Web applications are becoming an ever more important part of our lives, and we rely on them for all aspects of our daily interactions, no matter if we use them for need or for fun. All these applications must be able to continuously serve or exchange critical data.
While security and integrity of web applications are almost always at the top of the list of all developers, the same does not always hold for the availability and for denial-of-service (DOS) attacks.
In the next sections we will introduce the SlowLoris attack, a low bandwidth distributed denial-of-service attack (DDOS), and what measures can be taken to prevent it.
We will show how Node.js was mitigating this attack in the past and how this approach had a hidden fault.
Finally, we will show the new approach that was shipped in Node.js 18.0.0 that reduces the exposure to this kind of attacks.
Description of the attack
The SlowLoris attack was created in 2008 and it targets HTTP servers, however its strategy can be abstracted to other network protocols.
An attacking client starts by opening a connection to a remote server and starts a request. Then the request payload is sent at the minimum transfer rate that allows the connection to stay open the longest, eventually without ever finishing the request.
The attacker opens multiple connections and leaves them opened. In the long term the server reaches a point in which it is no longer able to accept new connections resulting in interruption of service. The maximum number of allowed connections for a single server machine depends on its configuration (including the Operating System capabilities)
Note that the bandwidth used in the attack is minimum, so this attack is usually very affordable and can be easily automated.
What makes this attack hard to resist is that it is very hard to detect.
During the attack the CPU, memory and network usage of the application servers is not higher than usual (at the extreme, servers usually show less resource utilization due to the network being mostly idle) and therefore undetectable by monitoring tools or graphs.
It is also very difficult to distinguish between an attacking client and legitimate but slow clients, and therefore it’s impossible to deploy 100% reliable countermeasures.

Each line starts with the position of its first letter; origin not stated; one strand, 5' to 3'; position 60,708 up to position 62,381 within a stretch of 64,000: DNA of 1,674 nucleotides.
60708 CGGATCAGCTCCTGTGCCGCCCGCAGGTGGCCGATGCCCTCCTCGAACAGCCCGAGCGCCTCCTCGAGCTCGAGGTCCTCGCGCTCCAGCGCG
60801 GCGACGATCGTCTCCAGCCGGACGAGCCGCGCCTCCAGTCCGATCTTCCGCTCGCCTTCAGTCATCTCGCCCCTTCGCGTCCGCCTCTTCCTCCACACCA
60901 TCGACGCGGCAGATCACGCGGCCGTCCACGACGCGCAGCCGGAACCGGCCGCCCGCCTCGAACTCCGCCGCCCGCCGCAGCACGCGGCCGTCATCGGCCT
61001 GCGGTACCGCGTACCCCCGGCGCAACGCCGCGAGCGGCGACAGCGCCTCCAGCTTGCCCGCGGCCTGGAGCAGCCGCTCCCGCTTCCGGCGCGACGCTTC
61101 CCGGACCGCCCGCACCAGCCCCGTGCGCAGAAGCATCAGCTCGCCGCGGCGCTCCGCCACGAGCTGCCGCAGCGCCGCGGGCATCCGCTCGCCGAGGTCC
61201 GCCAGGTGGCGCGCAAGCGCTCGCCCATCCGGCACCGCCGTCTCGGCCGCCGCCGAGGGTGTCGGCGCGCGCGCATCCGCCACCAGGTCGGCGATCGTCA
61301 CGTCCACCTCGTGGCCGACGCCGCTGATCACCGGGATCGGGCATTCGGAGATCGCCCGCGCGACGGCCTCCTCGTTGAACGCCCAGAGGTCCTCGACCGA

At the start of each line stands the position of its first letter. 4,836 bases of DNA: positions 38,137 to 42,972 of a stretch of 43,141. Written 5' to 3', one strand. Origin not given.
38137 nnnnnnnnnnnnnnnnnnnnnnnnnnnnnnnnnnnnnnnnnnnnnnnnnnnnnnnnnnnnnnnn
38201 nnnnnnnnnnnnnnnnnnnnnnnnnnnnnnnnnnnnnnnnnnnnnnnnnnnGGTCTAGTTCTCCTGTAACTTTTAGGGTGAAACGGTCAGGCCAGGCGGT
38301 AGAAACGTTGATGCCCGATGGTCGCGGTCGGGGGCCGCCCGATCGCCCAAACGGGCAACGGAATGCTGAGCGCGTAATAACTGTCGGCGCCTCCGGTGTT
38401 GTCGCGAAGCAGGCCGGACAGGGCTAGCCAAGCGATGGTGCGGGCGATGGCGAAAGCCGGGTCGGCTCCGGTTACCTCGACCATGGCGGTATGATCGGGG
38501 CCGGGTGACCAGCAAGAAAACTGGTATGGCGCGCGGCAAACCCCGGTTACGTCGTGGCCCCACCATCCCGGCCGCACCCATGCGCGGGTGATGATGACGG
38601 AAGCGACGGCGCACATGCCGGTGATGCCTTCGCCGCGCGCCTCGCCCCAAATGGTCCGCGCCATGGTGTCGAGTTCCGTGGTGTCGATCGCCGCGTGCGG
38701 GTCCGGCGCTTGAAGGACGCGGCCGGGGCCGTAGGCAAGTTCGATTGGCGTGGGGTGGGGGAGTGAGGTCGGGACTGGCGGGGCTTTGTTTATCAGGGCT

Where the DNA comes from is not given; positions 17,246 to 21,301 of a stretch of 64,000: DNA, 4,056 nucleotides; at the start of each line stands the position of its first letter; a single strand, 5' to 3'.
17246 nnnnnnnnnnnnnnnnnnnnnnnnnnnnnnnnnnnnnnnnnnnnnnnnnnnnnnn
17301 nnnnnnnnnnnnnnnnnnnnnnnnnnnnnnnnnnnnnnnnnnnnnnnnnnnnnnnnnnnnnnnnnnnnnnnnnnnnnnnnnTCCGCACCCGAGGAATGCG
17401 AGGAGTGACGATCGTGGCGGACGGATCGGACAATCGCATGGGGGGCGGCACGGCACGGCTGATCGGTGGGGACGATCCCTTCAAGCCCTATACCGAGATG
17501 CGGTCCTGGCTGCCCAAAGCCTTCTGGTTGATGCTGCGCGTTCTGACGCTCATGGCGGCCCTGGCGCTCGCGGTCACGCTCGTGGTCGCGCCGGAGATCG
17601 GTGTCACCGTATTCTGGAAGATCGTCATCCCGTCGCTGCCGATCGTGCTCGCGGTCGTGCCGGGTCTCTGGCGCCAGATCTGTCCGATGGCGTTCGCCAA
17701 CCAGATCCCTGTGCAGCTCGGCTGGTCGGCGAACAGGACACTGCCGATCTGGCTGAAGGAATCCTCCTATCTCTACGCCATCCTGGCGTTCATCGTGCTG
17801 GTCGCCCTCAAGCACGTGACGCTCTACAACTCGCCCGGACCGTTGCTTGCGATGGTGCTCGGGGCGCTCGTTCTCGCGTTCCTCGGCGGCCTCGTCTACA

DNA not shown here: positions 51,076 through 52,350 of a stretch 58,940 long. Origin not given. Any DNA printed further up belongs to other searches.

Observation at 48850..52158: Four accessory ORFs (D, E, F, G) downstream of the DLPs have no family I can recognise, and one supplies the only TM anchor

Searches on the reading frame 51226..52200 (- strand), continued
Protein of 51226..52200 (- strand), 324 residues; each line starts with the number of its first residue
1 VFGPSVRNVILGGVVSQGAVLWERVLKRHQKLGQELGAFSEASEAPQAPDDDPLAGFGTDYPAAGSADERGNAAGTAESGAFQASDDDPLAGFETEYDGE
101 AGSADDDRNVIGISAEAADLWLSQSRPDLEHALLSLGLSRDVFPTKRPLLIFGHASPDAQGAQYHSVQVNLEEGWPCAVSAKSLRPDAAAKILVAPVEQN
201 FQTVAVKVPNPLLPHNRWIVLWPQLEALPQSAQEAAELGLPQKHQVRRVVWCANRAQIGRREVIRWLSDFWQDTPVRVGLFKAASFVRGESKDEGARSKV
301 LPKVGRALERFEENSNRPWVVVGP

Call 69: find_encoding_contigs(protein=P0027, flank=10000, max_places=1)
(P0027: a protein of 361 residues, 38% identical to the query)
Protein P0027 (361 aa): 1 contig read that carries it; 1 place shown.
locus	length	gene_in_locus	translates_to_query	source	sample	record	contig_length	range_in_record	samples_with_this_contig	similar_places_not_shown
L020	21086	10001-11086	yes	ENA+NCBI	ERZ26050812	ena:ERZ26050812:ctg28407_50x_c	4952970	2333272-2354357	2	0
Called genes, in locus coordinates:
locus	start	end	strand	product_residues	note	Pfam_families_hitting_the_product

Typical Counter Measures Deployed to Mitigate These Types of Attacks:
Limit the maximum number of open connections from a single IP.
Impose a minimum transfer speed.
Impose a maximum time a connection can stay open, which means set a timeout for the connection.
Limiting the Maximum Number of Open Connections
The first one is the weakest of all three. As SlowLoris is a DDOS, the attacker can use an attacking machine which uses a virtually infinite pool of IP addresses. Limiting some of them can temporarily mitigate the issue but it will not help in the long term.
The list of prohibited source IPs will grow over time and the lookup step when a new connection is opened will probably introduce further delays on the connection handling, worsening the problem in the end.
Imposing a Minimum Transfer Speed
The second countermeasure, the minimum transfer speed policy, prevents the core behavior of the SlowLoris attack by rejecting connections which are idle most of the time.
This works against the attack but it’s very hard to establish a speed which will not cut out legitimate but unfortunately slow clients, which might just happen to be using slow or unreliable networks.
Imposing a Maximum Time a Connection Can Stay Open
The third and last countermeasure, the timeout policy, acts similarly to the previous one but is a lot simpler and is the most common of the three.
The application owner, considering the nature of the application (e.g. the average request size) and the typical profile of the clients (e.g. the type of device, the average quality of clients’ networks) chooses a reasonable timeout that will usually never be met by legitimate clients.
While this works most of the time, as in the minimum transfer speed policy there is a risk of cutting out legitimate but resource-limited customers.
In the end, a line must be drawn to determine the percentage of legitimate clients that the application can allow to be rejected in order not to be vulnerable to the SlowLoris attack. There is no golden rule on what this percentage should be. The business and technical owners of applications know their application scopes the best and should make a decision based on those.
How Node.js was preventing SlowLoris attacks
The timeout logic is the simplest of the typical SlowLoris attack countermeasures and thus it is what Node.js implements. But if we look at the history of the Node.js’ changes, something very interesting shows up.